It's a big deal, because with Jeezy's backing the Gary, Ind.-raised, L.A.-based Gibbs won't remain the best MC you've never heard of for long — and because Gibbs was once signed to, and then dropped from, Interscope Records, amid rumors he had roughed up label representatives, which is the sort of thing that typically makes another major label deal hard to come by.
Gibbs released several promising mixtapes on his own, including last year's great "Str8 Killa No Filla." Thanks to his deal with Jeezy (which doesn't include a deal with Def Jam, CTE's sometime distributor) the following things will definitely happen: A secret album with a secret big-time producer (Gibbs doesn't want to say anything more), and the release of his long-awaited official debut, "The Babyfaced Killa," which he's still working on. Things that will probably happen: A collaboration with Jeezy, possibly a full project’s worth.
Gibbs, who plays the U Street Music Hall on April 24, broke things down for Click Track.
How did this new deal come about?
It was kind of like a mutual thing between me and Young Jeezy….This is something we'd been talking about for months, we'd been trying to make it the correct situation. I [had to be sure] I'm in the right situation, the situation I want to be in, with people I trust.
You've been on your own a long time. Does it feel like being in a relationship again, after being single?
Yeah. Everything I'm doing right now, it's gonna take me to the next level. To have that type of person in your corner, that's priceless.
You've been an underground sensation for a while now. Did you feel like you needed someone else to help you get to that next level?
I'm the king of the underground, I think….I want to go to the next level. I want more money, more perks [laughs]. I know the type of [sound] that I have is not just strictly for the underground. It should be for the masses. I don't think anybody raps better than me right now. I'm at a point in my career where I'm evolving and progressing to the point where I want to be at to solidify my region as a whole. I don't think nobody is really representing gangsta rap from the Midwest. You've got Kanye and Common, but from the street side of things, I don’t think that we've been well represented, so that's what I bring to the table.
What will CTE do for you?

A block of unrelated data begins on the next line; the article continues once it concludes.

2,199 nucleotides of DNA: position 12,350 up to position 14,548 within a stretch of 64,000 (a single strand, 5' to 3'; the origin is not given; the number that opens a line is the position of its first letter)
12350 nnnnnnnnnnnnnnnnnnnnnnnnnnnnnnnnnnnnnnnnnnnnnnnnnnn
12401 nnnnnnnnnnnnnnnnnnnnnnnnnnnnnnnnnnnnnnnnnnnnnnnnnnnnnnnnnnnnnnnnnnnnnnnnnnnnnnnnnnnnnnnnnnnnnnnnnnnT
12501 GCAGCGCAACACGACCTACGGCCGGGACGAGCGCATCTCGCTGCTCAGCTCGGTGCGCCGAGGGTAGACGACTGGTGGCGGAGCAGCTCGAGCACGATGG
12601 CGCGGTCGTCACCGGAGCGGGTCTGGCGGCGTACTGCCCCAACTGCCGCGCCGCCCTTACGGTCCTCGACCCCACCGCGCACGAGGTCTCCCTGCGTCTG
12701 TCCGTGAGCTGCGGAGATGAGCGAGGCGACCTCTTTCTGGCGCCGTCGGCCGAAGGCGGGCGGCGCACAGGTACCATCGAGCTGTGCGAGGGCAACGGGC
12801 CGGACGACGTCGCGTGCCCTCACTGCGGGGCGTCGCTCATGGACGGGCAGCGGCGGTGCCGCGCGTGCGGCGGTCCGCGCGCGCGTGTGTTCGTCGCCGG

Jeezy's name alone helps me get to where I'm going. I'm going to keep doing the same thing I'm doing, but this makes it even bigger. My partnering with him makes it even more colossal. I'm messing with a dude that I got utmost respect for….I still got a whole lot to learn in this game, you know what I mean? I just want to keep progressing.
When you were on Interscope, you hadn't been very fond of them, or them of you. Do you think other labels were afraid to partner up with you?
Yeah…When you get dropped from a major, it's like one of the worst things that's gonna happen to you. It's like you've got a taint. It's gonna be very extremely hard to get a major deal because majors look at you like, okay if that major label couldn’t do anything with him, with all their resources, what do you think we can do? I had that stigma on me. People would write stories about me, and [labels] wouldn't want to mess with me, because they think I'm a dangerous guy…I'm actually one of the easiest guys to get along with, I'm just not with the baloney, I'm not with the phony stuff. But me not rapping all my life-the [Interscope deal happened during] my first or second year rapping so I didn't know the politics of the industry, how those people acted. I'm like fresh off the corner selling coke. So I'm used to a whole different set of rules and politics. Coming into this industry, it shocked me. I didn't know how to react, so I reacted the same way I would react on the streets. It took some growing up, some maturing on my part.
What percentage of those stories about you were actually true?
Maybe 100 percent [laughs]. But I didn't never do anything crazy. I just fought for my respect, that's all.